The Harper Tories look south to the neocon Republicans as their model, and have tried to grab the issue of crime as theirs.
Once again, Harper's Tories resort to the Big Lie. They simply lable themselves as being tough on crime, and say the other parties are soft on crime. Harper hopes if he repeats this over and over and over, it will stick.
But one day in late 1992 a progressive politician sat at the bar of the Carlyle Hotel in New York with his fellow warrior to ponder the ability of their opponents to frame the crime issue in the same way, and to use that framing to wipe the floor with them.
Both of these two men were destined to become prime minister of Britain, one very successfully and the other for brief moment before he crashed and burned.
This is how Tony Blair describes in his autobiography A Journey – My Political Life the brainwave on the crime issue that came to Gordon Brown that day at the Carlyle:
I explained my essential approach: we should of course stress social conditions and be radical in dealing with them, but we also had to be tough on crime itself. We should make this into a Labour issue by combining a traditional and a modern stance.
This is where Gordon ... would show a streak of genius. "You mean 'Tough on crime, tough on the causes of crime,'" he said.
"Yes," Isaid, stunned by the brilliance of it, "that's exacly what I mean."
And so it became my slogan, but unusually for a slogan, actually enscapsulated a philosophical insight. Shortly after returning, I used it in a speech and really never looked back.
Pretty soon, I had the Tories reeling under the onslaught, surprised and somewhat disbelieving that a Labour person could steal "their" issue, but rather admiring the way it was done.
|The Carlyle Hotel New York|
Michael Ignatieff and Jack Layton could take a leaf from Blair's book on the framing of the crime issue.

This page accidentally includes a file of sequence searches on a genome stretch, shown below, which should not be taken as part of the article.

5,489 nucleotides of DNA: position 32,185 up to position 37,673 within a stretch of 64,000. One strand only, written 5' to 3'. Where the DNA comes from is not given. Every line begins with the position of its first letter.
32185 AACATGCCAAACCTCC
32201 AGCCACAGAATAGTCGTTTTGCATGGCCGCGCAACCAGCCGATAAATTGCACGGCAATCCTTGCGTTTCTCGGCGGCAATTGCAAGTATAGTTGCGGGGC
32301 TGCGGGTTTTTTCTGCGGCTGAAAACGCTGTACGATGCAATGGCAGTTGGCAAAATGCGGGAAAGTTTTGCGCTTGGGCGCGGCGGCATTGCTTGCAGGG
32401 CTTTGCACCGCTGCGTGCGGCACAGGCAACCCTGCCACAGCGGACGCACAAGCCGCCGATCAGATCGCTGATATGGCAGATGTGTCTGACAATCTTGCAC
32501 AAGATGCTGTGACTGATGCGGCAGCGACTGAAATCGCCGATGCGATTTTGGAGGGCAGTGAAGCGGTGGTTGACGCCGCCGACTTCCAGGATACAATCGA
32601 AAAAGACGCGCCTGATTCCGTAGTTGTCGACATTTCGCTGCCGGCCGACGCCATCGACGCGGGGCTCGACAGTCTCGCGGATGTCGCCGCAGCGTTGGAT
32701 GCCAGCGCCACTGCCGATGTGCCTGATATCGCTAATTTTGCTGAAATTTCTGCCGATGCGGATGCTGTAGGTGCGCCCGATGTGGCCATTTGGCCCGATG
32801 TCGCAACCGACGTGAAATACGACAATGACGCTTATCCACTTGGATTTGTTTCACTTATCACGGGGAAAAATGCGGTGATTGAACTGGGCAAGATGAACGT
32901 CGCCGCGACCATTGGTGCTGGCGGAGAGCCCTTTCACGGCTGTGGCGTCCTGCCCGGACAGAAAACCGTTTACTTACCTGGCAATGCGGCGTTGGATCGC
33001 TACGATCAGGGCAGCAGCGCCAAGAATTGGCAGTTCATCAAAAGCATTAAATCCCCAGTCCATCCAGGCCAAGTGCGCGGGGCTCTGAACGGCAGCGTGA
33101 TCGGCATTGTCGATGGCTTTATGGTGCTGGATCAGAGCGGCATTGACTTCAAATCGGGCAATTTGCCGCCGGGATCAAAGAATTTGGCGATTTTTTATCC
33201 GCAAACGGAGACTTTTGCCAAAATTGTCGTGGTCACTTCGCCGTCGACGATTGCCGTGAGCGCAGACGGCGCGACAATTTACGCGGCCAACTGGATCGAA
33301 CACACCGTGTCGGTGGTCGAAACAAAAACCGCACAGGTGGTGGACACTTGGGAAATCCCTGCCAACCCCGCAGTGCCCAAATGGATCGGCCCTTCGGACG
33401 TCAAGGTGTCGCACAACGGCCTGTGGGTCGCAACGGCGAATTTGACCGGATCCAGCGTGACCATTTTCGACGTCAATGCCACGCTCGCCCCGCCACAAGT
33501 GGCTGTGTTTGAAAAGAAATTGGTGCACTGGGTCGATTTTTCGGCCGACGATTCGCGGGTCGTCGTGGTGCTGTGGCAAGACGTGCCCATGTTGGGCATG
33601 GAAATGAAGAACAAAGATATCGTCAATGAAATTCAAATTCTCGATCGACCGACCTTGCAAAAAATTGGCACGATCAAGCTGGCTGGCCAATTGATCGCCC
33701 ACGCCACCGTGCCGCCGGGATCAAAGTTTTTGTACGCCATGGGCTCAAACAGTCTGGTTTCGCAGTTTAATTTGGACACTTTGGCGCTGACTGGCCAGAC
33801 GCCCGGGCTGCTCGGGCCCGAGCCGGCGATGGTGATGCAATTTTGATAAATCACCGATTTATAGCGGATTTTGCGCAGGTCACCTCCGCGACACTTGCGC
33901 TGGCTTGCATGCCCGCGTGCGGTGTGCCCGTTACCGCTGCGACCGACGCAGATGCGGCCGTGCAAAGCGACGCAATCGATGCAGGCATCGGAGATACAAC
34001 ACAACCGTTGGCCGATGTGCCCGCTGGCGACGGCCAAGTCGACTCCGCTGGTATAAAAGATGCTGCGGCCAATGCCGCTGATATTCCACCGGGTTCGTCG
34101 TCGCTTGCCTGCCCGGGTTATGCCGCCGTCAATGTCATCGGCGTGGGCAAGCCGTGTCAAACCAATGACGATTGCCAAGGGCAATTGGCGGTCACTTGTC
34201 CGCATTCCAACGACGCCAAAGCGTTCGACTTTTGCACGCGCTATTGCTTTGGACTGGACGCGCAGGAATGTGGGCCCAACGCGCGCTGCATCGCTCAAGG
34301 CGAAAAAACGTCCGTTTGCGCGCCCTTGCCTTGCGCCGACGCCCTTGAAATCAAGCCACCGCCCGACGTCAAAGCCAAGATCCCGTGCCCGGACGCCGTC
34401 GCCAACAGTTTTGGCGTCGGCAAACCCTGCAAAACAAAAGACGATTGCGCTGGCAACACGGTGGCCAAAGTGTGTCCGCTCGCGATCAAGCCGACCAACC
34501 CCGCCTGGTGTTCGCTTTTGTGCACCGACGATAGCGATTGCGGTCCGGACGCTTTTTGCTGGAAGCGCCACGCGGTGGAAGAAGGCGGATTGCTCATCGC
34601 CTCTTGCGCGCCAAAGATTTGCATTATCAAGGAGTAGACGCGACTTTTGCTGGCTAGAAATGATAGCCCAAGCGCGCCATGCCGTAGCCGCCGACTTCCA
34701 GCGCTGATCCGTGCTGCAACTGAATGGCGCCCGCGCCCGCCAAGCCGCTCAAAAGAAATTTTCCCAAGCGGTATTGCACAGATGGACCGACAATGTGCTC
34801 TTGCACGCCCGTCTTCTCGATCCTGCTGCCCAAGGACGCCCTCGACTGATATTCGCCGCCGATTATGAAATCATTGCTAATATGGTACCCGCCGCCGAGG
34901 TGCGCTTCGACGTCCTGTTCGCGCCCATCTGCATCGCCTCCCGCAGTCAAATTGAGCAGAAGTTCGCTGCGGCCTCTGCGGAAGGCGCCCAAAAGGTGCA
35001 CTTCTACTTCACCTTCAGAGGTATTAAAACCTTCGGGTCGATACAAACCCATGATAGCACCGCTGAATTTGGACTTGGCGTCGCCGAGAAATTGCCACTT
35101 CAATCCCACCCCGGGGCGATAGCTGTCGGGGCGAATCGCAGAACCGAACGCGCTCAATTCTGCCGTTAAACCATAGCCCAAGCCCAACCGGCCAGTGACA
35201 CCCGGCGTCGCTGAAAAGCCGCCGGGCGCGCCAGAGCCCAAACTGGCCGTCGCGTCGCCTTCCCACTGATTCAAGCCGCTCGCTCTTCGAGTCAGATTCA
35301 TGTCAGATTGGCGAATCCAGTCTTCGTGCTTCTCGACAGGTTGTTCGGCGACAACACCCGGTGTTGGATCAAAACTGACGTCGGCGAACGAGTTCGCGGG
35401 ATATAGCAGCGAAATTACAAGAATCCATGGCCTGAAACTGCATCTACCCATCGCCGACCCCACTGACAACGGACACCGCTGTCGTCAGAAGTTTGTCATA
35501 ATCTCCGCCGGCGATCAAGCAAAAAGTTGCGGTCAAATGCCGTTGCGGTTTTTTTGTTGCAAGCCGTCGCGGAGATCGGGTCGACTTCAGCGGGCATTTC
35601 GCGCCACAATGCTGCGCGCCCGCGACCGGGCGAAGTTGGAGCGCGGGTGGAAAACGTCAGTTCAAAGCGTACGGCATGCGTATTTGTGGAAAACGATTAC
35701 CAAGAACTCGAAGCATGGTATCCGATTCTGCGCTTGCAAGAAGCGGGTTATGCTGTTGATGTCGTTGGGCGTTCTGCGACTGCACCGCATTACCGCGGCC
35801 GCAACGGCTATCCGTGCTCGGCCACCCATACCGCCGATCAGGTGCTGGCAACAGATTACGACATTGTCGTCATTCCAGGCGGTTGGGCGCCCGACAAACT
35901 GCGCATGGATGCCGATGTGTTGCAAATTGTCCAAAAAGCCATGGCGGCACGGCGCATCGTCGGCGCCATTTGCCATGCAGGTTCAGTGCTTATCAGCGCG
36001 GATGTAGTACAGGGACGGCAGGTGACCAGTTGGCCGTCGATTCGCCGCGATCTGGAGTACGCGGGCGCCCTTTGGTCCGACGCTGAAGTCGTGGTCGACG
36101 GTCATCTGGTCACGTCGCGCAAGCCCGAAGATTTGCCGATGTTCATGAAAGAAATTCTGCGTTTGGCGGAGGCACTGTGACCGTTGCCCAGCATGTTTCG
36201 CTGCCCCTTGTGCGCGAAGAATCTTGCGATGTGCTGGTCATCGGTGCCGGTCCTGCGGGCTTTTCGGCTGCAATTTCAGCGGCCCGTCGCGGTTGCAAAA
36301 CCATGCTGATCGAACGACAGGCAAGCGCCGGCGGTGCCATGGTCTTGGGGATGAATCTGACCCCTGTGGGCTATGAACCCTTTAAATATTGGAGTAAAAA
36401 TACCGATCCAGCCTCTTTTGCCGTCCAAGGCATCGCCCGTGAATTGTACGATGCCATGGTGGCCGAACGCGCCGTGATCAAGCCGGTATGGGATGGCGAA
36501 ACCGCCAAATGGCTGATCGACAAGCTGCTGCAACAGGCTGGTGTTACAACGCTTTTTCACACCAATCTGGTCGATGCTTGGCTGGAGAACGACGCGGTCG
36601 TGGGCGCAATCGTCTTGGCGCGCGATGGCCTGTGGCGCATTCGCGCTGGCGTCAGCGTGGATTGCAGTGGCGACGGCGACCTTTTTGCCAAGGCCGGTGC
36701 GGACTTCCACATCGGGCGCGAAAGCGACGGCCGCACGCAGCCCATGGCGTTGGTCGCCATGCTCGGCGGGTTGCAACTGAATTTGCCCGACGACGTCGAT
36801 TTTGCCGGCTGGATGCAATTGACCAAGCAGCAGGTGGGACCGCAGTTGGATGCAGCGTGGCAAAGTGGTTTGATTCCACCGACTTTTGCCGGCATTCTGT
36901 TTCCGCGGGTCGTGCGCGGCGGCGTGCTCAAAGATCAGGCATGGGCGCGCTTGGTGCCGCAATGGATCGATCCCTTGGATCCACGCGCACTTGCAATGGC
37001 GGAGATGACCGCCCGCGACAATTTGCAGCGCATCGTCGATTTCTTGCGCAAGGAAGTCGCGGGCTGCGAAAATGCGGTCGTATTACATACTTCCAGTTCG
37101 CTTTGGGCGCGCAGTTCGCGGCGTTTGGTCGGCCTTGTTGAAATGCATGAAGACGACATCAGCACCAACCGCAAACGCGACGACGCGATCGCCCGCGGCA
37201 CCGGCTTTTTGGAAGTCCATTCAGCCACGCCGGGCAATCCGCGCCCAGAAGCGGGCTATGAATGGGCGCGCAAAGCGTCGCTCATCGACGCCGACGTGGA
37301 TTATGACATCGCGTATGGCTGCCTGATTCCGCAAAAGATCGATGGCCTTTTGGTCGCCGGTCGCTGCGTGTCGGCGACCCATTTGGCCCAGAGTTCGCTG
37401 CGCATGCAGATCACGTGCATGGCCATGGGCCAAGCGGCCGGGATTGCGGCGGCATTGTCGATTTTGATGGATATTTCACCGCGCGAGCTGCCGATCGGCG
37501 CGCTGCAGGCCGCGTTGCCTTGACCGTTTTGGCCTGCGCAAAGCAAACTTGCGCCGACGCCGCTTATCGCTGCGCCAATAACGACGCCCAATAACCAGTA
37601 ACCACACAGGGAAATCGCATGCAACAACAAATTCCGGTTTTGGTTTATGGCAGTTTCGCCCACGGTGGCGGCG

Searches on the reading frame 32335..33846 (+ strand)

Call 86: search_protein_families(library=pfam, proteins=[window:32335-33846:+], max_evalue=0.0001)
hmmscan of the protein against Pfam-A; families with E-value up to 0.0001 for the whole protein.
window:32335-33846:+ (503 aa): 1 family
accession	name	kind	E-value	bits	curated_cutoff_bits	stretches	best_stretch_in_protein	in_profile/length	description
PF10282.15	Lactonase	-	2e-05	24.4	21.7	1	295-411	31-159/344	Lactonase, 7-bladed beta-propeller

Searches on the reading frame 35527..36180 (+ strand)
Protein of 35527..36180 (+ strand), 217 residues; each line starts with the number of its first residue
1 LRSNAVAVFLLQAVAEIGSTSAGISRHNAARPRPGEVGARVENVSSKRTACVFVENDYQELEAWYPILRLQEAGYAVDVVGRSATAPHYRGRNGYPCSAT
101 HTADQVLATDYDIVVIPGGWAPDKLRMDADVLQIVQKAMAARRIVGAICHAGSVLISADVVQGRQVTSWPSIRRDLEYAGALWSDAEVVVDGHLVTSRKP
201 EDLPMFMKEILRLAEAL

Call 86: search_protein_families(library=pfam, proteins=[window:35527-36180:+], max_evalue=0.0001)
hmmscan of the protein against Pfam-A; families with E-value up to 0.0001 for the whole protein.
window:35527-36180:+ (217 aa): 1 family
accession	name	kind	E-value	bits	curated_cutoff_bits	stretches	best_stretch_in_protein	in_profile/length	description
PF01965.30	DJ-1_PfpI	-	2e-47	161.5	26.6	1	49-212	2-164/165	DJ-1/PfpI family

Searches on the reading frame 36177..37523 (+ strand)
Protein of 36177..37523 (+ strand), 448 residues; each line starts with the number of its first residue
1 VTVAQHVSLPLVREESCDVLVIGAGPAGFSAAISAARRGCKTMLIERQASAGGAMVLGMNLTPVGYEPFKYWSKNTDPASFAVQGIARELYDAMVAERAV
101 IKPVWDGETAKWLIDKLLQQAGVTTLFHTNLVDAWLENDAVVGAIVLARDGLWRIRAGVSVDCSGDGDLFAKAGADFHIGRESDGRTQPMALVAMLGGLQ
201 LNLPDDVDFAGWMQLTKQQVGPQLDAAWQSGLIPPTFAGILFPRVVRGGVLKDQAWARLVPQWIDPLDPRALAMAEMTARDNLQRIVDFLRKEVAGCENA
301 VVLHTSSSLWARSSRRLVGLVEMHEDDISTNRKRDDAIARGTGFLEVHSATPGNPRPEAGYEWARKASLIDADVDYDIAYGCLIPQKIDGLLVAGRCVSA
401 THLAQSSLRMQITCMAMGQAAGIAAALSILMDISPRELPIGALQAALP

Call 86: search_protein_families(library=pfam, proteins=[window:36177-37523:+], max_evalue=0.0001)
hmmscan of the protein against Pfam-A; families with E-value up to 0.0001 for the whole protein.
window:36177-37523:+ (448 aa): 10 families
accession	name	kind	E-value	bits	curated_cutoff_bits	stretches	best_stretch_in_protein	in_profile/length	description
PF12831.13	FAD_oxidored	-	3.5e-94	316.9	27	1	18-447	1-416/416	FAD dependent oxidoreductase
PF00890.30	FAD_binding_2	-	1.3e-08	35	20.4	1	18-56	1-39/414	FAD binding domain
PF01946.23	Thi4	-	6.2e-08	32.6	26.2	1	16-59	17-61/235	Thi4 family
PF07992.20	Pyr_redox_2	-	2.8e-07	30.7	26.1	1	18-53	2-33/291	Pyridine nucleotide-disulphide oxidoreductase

Harper's Tories have jumped on the Liberal Party on the crime issue, trying – like the UK Tories – to make it "their" issue, as Ira Basen of the CBC reported:
But it's a different story when it comes to crime.
The Liberal platform has a section called Stronger Safer Communities that criticizes the Harper government's "narrow preoccupation" with "punishing crime and exploiting fear."
It talks about providing affordable housing and fighting poverty as a way of dealing with some of these social problems. But it is silent on all of the red-meat, law and order issues that the Conservative government has been pushing for the past five years.
For its part, the Conservatives offer a five-page chapter called Here for Law-Abiding Canadians that outlines in considerable detail all that they have done and plan to do to ensure that this is a country where law-abiding Canadians "don't have to worry when they go to bed at night; where they don't have to look over their shoulders as they walk down the street, where they can expect to find their cars where they parked it."
It begins: "Since we were first elected in 2006, Stephen Harper's Government has made tackling crime one of our highest priorities. The Ignatieff-led Coalition - true to its soft-on-crime ideology - has resisted and blocked our efforts..."
The beauty of the Blair framing – Tough on crime, tough on the causes of crime – is that it allows the Liberals and NDP to counter the Harper "soft on crime" schtick, while at the same time pointing out that there is a need to address the causes of crime.
Just working one side of the two-way street, as Harper's Tories are doing, leads to the simplistic answers of the neocons down south: Build more prisons, lock people up in them, and throw away the key.
So now we see the Harper prize policy: massive jails, costing billions, but very little spending on trying to root out the causes of crime.
Time to borrow from Blair and outflank them.
Go for it, Michael and Jack.
Take this issue back from the Tories.
|The Real Ballot Question on May 2|